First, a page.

Stennson also notes that while comfort food is popular year-round, “heavier foods—like the Thanksgiving sandwich—are more popular during winter months.” In summer, or even in nicer weather, comfort food looks different. The Thanksgiving sandwich, specifically, isn’t exactly comfortable when temperatures are on the rise.

All that said, in it’s platonic form the Thanksgiving sandwich is still the very best sandwich that exists, and anyone who claims differently is a liar or a vegetarian. It can provide all of the warmth of the absolute fuzziest non-religious American holiday, with none of the football or the trying to remember what Uncle Ron does for a living. As a public service to Fast Company readers in New York City, we hit the streets, scouring Gotham for the Thanksgiving sandwich. How do these offerings stack up?

Little Muenster’s Thanksgiving Sandwich

Little Muenster, Thanksgiving Sandwich
The Makeup: “Local Turkey breast, wild mushroom stuffing and cranberry-orange compote.”
Availability: A seasonal special, available all week during the holiday season.
Gravy?: Yes! As a dipping sauce.
Resulting Sleepiness Level: Low
Overall: This is a well-made sandwich with, again, a gravy dipping sauce. It’s not really leftover-like–there’s a compote involved–but it’s nice. Four out of five moistmakers.


Veselka, Hot Open-Faced Roast Turkey Sandwich
The Makeup: Cornbread stuffing, mashed potatoes, turkey, gravy, and cranberry sauce.
Availability: A seasonal special–and Mondays only (although sometimes there are leftovers on Tuesday, for an even truer experience).
Gravy?: Yes, all over the very generous and un-sandwichlike plate.
Resulting Sleepiness Level: High
Overall: This is basically a full Thanksgiving dinner with some bread underneath it, which is in no way a complaint. It’s served in the most lovely 24-hour diner in New York, and if you are lucky you might eat next to adorable little old ladies talking about their dead friends–all of the best, weirdest parts of seeing your elderly relatives at the holidays, with none of the personal questions! Five out of five moistmakers.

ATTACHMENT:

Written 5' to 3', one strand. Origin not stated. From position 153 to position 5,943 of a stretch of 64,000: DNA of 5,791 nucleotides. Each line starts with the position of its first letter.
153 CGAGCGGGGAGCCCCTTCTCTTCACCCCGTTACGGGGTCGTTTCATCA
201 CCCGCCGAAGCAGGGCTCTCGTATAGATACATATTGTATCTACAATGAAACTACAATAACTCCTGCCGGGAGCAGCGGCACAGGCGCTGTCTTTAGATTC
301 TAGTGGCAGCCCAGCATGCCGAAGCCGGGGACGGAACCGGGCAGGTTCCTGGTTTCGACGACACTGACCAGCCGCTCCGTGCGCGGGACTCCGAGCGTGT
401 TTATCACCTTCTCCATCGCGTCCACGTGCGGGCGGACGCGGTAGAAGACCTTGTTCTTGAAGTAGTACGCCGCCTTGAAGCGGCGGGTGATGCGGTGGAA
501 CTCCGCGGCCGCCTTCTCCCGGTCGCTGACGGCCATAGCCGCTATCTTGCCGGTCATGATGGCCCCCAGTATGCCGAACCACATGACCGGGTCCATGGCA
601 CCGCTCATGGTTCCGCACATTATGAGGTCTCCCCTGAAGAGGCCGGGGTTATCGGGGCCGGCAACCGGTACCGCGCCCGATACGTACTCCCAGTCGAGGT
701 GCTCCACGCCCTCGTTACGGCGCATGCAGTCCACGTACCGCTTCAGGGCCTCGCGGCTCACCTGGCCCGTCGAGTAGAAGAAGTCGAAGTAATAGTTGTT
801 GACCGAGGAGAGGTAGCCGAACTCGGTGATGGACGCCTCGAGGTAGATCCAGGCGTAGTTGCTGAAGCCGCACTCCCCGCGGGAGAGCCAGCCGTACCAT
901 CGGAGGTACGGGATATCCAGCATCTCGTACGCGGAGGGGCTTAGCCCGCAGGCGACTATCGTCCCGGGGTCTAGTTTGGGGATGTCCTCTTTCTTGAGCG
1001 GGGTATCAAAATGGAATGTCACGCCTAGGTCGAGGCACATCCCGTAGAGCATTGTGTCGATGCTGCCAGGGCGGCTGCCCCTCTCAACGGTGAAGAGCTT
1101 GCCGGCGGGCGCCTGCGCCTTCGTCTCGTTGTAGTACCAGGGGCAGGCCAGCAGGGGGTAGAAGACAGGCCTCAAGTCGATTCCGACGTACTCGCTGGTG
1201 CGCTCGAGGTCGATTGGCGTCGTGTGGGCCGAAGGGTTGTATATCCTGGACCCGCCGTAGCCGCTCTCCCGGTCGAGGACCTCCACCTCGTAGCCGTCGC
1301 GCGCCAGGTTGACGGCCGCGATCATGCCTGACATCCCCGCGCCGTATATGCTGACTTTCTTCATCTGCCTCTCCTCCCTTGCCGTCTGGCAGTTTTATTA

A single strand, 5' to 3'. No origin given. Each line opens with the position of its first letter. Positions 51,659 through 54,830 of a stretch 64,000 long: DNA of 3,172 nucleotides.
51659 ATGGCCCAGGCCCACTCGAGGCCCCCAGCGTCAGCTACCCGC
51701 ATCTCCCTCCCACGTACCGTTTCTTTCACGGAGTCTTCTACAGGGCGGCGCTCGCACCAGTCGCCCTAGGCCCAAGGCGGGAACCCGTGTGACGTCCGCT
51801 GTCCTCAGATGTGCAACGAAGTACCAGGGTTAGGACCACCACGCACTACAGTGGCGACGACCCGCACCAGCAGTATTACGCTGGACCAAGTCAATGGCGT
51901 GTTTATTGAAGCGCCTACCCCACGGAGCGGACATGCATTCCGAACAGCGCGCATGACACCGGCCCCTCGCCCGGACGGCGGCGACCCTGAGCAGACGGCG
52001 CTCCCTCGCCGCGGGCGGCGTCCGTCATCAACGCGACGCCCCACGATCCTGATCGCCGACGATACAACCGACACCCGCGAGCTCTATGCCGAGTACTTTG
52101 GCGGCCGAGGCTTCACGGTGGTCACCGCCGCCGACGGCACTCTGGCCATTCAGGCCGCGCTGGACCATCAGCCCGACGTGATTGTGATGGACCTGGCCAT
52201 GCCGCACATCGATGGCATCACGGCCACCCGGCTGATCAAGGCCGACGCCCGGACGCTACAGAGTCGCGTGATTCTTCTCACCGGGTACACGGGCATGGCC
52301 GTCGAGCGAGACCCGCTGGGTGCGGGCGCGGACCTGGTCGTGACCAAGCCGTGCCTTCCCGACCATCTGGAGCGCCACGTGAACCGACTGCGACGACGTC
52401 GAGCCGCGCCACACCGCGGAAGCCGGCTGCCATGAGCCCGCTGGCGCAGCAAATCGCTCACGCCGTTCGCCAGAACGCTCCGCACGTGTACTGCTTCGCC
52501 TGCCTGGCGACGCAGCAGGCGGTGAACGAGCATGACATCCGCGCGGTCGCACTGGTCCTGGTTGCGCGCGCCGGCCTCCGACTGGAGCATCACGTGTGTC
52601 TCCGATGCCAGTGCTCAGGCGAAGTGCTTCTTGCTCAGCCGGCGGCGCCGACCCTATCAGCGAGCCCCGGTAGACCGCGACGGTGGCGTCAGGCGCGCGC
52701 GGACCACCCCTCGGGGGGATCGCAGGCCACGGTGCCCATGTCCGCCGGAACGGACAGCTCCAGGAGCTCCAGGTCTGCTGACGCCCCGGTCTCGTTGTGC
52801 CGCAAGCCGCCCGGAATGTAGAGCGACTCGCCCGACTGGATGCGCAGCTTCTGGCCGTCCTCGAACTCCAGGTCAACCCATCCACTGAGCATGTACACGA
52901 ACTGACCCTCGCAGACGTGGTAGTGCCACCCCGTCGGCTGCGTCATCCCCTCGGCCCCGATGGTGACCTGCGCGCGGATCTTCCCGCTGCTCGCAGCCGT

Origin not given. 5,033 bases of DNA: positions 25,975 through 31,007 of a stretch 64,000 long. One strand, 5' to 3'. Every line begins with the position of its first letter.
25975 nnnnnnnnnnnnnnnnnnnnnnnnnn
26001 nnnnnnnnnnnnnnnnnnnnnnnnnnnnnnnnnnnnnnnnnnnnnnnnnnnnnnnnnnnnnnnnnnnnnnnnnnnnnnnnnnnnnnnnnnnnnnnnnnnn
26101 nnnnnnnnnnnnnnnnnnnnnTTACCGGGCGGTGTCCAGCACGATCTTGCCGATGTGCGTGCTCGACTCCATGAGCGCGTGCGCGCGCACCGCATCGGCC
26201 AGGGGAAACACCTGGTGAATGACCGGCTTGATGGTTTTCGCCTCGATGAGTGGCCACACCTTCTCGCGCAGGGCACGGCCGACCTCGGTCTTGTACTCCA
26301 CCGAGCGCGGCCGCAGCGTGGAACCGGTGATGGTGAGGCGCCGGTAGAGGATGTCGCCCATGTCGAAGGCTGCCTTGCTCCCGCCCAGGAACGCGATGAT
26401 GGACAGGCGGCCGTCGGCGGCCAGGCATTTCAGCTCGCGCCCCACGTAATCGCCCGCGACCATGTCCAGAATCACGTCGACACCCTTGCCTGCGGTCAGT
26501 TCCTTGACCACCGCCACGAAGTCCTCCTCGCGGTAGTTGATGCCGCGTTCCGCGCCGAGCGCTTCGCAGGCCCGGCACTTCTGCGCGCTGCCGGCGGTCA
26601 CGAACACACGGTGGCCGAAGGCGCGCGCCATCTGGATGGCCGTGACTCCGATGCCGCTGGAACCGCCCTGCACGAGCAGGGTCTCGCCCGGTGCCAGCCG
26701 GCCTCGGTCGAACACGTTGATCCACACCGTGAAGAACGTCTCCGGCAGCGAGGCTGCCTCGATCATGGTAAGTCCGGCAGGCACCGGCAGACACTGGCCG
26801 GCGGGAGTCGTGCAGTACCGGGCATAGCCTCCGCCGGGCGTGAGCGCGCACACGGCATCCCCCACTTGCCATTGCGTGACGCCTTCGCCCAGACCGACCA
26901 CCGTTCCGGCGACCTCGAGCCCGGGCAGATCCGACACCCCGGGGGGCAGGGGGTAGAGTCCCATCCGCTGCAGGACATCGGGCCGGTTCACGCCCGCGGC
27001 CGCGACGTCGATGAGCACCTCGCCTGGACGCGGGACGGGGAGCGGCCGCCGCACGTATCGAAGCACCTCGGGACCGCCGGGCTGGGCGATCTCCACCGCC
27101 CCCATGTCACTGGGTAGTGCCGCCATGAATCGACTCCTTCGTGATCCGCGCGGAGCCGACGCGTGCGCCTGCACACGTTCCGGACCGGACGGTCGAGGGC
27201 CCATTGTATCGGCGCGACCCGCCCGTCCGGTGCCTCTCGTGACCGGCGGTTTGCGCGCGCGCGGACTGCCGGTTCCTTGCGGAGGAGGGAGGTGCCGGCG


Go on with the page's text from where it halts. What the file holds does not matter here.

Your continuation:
Turkey Stuffing Sandwich from Cosi

Cosi, Turkey & Stuffing Sandwich
The Makeup: “Turkey Breast, Classic Thanksgiving Stuffing & Ocean Spray Cranberry Sauce.”
Availability: A seasonal special, available all week.
Gravy?: Nope.
Resulting Sleepiness Level: High
Overall: I’d heard surprisingly good things about Cosi’s attempt, but found it underwhelming. The best part was that the bread was salty, which felt like a weird compliment, and it was the only sandwich that made me feel like I was eating a mockery of a family togetherness surrounded by a dejected workday lunchtime crowd. Two out of five moistmakers.

Certé Thanksgiving Wrap

Certè, Thanksgiving Wrap

The Makeup: Turkey, cornbread stuffing (with carrots, which: eh), mashed potatoes, and cranberry “glaze”–on a wrap. With a gravy dipping sauce.
Availability: Certè offers the sammie year-round, and adds in a turkey meatloaf sandwich to the menu in deference of the holiday.
Gravy? Big yes. It’s like half the point.
Sleepiness Level: Medium
Overall: Certè only does takeout, so when you find yourself dipping a massive wrap into a to-go coffee cup half full of gravy in Central Park, you may question all of your life choices. Taste-wise, it’s hurt by being a wrap (wraps are the smug, skinny brother of the sandwich), but there are potatoes in there, so this is an admirable feat. Three out of five moistmakers.

Earl Of Sandwich’s Holiday Sandwich

The Earl of Sandwich, Holiday Turkey
The Makeup: Turkey, stuffing, gravy & cranberry
Gravy?: Nope, mayo.
Availability: A seasonal special, available all week.
Sleepiness Level: Medium
Overall: This sandwich was perhaps not especially well assembled–my first bite was all mayonnaise, which is a bad first impression–but the ingredients were surprisingly appealing for a chain. The cranberry sauce was oddly jam-like, but that seemed to work well about the mayo. The stuffing was good, the turkey was palatable. Three out of five moistmakers.